Location: Changsha, Hunan, China
Time: 6th day of the 6th lunar month
Dragon Boat Festival
Dragon Boat Festival in Changsha, China
The Dragon Boat Festival is a major folk event in Changsha on par with the Spring Festival and Mid-Autumn Festival. On the 5th day of the 5th lunar month, locals hold exciting dragon boat races to commemorate the traditional scholar Qu Yuan.
Spectators flock from miles around to vantage points along the Xiang River, Liuyang River and Laodao River. After lunch, the carved dragon heads are mounted and the intense competitions commence. To the beat of drums, oarsmen propel the boats furiously forward, cheered on by thundering crowds. The spirited contests last into the evening, sometimes continuing the next day. They conclude with rituals to send off the dragon king.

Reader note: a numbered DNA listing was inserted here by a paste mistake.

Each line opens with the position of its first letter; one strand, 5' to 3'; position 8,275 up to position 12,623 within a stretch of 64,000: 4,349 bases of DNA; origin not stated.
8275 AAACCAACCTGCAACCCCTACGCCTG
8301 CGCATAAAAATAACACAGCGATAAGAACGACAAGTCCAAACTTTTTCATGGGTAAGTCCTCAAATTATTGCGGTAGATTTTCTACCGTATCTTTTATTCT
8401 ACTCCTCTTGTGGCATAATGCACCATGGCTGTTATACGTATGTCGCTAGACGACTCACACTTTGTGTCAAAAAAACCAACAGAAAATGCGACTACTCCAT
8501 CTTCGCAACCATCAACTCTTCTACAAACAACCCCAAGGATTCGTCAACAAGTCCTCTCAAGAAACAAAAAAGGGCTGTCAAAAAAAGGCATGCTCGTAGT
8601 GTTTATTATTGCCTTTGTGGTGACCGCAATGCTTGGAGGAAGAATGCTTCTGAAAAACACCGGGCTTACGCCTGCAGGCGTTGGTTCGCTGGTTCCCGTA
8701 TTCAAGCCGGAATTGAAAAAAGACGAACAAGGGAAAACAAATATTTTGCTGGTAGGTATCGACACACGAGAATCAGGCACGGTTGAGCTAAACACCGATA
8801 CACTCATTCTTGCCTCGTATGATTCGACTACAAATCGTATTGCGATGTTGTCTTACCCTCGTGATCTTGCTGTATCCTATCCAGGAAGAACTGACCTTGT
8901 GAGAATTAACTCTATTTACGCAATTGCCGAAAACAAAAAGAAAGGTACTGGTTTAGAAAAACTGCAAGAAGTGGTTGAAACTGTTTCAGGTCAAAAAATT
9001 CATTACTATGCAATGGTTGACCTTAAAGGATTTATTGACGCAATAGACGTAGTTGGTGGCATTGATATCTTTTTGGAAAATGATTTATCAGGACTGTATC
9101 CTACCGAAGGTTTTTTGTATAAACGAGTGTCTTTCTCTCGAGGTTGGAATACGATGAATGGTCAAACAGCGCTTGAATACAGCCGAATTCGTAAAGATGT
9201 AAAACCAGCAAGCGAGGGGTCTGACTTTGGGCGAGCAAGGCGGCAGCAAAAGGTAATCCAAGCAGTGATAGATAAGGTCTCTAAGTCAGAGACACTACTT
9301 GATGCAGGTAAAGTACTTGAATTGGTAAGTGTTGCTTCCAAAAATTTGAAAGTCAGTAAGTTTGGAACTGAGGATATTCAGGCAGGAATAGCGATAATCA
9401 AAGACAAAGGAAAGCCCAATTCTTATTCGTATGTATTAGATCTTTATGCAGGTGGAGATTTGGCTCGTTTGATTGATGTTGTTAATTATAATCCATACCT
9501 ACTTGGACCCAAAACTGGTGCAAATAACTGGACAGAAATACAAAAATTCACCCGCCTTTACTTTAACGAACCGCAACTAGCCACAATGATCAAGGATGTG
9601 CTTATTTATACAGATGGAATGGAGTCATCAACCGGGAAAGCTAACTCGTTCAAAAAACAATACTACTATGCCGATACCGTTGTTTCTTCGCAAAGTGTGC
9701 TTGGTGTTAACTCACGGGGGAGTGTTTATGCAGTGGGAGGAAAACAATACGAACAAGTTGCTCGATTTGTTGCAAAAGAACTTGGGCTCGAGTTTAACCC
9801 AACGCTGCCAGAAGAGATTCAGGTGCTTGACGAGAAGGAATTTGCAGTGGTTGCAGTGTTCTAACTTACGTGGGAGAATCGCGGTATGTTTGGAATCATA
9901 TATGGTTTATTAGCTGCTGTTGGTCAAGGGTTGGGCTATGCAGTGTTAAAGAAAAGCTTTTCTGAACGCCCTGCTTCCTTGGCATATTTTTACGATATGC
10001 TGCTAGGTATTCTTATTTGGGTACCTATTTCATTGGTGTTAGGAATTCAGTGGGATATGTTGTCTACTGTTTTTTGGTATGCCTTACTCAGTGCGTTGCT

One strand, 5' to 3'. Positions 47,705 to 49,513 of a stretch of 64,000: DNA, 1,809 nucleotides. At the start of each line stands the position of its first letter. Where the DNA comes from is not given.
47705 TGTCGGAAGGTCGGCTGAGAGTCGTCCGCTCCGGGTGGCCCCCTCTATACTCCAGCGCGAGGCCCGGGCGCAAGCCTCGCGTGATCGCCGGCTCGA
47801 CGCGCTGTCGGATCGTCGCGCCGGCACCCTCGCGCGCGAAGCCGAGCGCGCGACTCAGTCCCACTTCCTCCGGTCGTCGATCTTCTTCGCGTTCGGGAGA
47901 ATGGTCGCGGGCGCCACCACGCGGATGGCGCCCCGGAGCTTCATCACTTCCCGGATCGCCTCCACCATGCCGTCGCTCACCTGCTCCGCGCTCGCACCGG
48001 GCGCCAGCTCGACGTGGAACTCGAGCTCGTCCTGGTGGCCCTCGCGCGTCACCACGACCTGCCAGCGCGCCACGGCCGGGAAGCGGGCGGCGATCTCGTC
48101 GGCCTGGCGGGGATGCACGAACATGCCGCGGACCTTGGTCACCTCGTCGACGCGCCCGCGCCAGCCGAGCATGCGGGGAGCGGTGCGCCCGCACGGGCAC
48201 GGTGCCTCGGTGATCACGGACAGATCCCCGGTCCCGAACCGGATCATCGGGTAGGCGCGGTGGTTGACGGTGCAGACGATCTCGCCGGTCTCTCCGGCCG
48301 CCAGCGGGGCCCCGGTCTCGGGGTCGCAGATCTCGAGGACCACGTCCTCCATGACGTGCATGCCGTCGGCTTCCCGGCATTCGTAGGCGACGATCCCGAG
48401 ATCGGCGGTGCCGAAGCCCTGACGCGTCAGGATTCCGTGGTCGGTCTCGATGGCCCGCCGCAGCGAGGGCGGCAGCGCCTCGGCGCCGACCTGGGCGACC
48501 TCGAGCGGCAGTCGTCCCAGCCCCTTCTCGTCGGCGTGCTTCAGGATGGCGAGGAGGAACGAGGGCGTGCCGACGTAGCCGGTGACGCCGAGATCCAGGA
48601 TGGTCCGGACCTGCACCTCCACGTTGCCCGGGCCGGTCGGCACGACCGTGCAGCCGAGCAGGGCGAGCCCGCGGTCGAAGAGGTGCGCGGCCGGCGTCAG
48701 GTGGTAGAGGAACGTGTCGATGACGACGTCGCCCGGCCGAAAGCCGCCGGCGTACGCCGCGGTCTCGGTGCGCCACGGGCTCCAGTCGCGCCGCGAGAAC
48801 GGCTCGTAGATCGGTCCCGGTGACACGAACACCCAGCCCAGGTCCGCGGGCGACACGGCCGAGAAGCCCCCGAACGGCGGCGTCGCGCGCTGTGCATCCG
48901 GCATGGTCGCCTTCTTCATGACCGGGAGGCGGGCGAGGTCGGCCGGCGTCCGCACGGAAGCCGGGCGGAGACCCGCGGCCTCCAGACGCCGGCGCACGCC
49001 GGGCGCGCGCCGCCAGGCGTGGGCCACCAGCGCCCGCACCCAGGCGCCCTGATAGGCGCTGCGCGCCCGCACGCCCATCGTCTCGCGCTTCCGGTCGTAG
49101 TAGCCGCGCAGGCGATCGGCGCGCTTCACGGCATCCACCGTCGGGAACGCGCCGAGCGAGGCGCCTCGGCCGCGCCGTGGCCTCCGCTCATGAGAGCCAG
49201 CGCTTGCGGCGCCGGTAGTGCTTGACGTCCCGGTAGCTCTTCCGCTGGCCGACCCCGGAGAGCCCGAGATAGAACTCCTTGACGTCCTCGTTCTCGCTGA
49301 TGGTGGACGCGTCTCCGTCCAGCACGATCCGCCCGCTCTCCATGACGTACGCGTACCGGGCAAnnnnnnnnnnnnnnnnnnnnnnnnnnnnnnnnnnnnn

The tradition originates from a belief that dragon boat racing dispels ill fortune, as the 5th lunar month was seen as plagued by evil. In some areas like Liuyang, preparations start a month earlier with villagers practicing enthusiastically to stirring war drums.
Marked by passionate community participation, the Dragon Boat Festival affirms Changsha's cultural heritage and identity. The time-honored tradition transforms the rivers into vibrant centers of activity and collective spirit.
Location: Xiang River, Liuyang River, Laodao River, Changsha
Time: 5th day of 5th lunar month
Searching for free outdoor shooting of classical wedding photos